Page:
Personal and Professional Benefits of Serving on a Nonprofit Board
Want to give back to the community while developing yourself personally and professionally? Invest your time into serving on a nonprofit board. You’ll broaden your perspective, enhance your skill set, make a difference in the world, and gain a new network of individuals that will enrich your life in ways you never imagined.
First of All, Volunteers are Needed
According to the National Center for Charitable Statistics (NCCS), there are more than 1.5 million nonprofit organizations registered in the United States. These include public charities, private foundations, and other nonprofit organizations.
So, if you are asking yourself if you are needed, the answer is a resounding “yes.”
What is a Nonprofit Organization?
According to Wikipedia, a nonprofit organization (NPO), also known as a non-business entity, not-for-profit organization, or nonprofit institution, is dedicated to furthering a particular social cause or advocating for a shared point of view. In economic terms, it is an organization that uses its surplus of revenues to further achieve its ultimate objective, rather than distributing its income to the organization’s shareholders, leaders, or members. Nonprofits are tax-exempt or charitable, meaning they do not pay income tax on the money they receive for their organization. They can operate in religious, scientific, research, or educational settings.
What You’ll Get from the Experience:
Change in Perspective
One of the first things I learned from my personal experience in joining a nonprofit board is that it enables you to gain a new perspective outside of your own purview. To be frank, I am used to wearing the CEO hat, providing oversight to the team and our clients, and being responsible for my business and all it entails. What I have learned, however, is that you really benefit from wearing a volunteer leadership hat.
Case in point, I am a past chair for a local chamber. I learned that I had to change my point of view and think about the community at large and all of its stakeholders. I needed to listen to not only the views of the collective board, the chamber staff, the city, and schools, but also the business community. It helped me understand the importance and role of advocacy at the local level—and how the various stakeholders needed to work together to achieve a collective goal for a city.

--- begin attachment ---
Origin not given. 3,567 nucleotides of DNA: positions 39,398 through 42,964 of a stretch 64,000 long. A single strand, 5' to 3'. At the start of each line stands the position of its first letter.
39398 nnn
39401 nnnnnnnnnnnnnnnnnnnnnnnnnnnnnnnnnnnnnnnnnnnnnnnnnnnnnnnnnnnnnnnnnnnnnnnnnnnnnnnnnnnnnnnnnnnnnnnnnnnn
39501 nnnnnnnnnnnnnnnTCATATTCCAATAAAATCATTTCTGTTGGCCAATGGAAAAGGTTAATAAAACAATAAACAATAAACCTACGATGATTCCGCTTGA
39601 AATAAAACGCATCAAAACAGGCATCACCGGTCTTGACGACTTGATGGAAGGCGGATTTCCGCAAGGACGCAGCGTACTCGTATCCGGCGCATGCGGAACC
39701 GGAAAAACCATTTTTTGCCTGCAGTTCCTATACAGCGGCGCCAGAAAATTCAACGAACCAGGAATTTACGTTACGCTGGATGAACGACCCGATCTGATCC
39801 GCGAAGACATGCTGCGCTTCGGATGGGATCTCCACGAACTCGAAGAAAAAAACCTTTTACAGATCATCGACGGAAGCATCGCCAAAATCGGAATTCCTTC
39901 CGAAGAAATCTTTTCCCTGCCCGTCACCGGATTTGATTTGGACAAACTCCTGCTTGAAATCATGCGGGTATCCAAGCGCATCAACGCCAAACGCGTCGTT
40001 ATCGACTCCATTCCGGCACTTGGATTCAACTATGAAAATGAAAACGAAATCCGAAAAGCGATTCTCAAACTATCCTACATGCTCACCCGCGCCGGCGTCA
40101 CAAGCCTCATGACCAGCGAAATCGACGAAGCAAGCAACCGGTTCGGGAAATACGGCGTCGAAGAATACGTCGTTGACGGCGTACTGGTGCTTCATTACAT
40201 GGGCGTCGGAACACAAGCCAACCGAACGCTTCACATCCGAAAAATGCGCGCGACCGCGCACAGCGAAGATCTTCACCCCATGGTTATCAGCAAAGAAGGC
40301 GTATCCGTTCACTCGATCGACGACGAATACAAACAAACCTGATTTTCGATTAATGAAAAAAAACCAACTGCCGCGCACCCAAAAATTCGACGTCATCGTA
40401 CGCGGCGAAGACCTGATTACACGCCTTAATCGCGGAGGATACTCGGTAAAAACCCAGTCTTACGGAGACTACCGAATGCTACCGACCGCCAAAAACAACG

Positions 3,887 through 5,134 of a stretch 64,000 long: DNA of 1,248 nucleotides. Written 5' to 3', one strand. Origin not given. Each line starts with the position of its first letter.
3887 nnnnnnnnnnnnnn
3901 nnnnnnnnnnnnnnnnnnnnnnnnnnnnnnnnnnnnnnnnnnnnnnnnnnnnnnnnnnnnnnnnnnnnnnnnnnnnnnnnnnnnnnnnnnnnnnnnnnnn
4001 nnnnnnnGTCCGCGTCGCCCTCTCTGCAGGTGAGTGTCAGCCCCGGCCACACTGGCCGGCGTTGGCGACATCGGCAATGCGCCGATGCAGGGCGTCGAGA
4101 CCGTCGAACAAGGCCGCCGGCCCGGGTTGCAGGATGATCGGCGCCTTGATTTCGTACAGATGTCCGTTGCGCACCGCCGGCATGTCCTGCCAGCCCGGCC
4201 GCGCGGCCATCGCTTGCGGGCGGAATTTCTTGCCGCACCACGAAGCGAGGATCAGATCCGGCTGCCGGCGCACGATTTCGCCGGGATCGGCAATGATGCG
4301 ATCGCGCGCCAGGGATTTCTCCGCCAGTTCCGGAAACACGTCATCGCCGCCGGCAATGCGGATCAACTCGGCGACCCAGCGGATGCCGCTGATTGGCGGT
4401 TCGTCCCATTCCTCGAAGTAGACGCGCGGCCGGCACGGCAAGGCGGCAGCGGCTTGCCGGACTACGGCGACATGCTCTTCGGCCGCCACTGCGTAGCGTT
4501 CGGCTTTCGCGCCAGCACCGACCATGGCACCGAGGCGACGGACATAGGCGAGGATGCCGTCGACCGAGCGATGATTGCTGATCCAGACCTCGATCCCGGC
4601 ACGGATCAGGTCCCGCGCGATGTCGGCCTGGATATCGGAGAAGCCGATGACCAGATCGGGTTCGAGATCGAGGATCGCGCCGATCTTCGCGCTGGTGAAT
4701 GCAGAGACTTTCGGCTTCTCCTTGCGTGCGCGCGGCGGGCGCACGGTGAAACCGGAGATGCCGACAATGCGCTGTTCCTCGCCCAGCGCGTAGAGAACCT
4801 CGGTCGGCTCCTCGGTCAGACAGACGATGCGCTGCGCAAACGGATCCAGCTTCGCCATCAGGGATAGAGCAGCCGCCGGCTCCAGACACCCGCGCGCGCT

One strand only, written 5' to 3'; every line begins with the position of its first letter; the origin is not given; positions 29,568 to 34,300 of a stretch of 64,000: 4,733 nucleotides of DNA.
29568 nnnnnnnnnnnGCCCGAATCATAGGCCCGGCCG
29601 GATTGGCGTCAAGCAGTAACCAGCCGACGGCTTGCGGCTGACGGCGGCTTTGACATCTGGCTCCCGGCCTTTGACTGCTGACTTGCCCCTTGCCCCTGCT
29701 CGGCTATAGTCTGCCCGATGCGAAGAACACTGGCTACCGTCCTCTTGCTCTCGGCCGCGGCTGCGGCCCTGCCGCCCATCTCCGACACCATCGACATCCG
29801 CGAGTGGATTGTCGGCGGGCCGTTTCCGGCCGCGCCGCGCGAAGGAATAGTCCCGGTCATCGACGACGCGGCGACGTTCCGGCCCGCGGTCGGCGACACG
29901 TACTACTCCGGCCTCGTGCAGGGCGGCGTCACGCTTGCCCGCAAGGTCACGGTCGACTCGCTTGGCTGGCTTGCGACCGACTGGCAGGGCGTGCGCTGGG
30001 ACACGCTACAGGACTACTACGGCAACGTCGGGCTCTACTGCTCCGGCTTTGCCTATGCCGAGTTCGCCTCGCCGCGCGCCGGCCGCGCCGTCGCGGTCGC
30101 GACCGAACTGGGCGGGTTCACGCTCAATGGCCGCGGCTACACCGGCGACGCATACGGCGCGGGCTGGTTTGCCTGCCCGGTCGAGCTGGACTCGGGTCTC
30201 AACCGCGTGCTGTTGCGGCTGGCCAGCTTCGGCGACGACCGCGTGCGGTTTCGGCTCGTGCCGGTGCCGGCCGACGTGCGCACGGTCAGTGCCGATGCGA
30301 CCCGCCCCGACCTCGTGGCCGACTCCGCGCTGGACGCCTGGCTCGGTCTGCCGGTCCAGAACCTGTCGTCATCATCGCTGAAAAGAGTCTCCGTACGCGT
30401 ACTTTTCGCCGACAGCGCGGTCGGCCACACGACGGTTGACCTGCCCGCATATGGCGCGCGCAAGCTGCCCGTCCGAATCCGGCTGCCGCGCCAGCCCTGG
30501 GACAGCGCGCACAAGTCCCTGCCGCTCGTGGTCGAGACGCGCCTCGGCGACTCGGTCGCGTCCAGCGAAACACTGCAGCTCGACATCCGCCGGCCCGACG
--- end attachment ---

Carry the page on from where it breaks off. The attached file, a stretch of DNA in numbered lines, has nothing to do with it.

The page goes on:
Enhance Your Skill Set
By being on a nonprofit board, you learn about diplomacy, governance, fiduciary responsibilities, the importance of events, and fundraising. Some of the key tenets of nonprofits include accountability, trustworthiness, honesty, and providing openness to every person who has invested time, money, and faith into the organization.
These skills will enhance your overall leadership skills because you are leading on behalf of an organization and the greater good for an important cause, versus a department or individual company.
Make a Difference
In thinking back on ways I have been able to make a difference, a few direct examples come to mind. Some organizations have not had exposure to primary research or new media. I have donated my agency’s time (and of course my time) to conduct research to understand member satisfaction and the viability of new programs, events, or service programs that have been game-changing from an overarching strategy perspective. We have also developed branding and digital recommendations that have helped establish organizations and their overall offerings (See Legacy Next and our tagline “Where Purpose Meets Need”) for example.
And it just feels good to make a difference—to contribute professionally to a cause.
Gain Invaluable Connections
Nonprofit boards are a great place to meet other business leaders and peers. These boards attract motivated and intelligent people—you will meet awesome people through your work together! Your fellow board members will value the time that you put in, and they may even support you through a job search, prospective clients, or a hunt for a new mentor. It worked for me. I have been on education, bank business advisory, new company start-up, and manufacturing boards. I’m still in contact with many of these people. Some of them are clients, some of them are vendors, and most are great friends!
You’ll engage with people you wouldn’t typically be in contact with that are in industries or roles that bring value to an organization. You will learn from those exchanges, and those people can learn from you too. Your connections can also be leveraged to the greater good of a nonprofit entity. You can add value with the experience and connections you have. You can create a legacy of work that transcends what you would typically be exposed to with your current role in your organization.
How to Get Started
As a matter of fact, you can get started now with a new website called Legacy Next. It was created to connect volunteer-minded business people with nonprofits in need of specific business skills. Go to https://legacynext.galaxydigital.com/learn-about-legacy-next/ to learn more. Get out there and share your gifts with the world!
“The meaning of life is to find your gift. The purpose of life is to give it away.” ―Pablo Picasso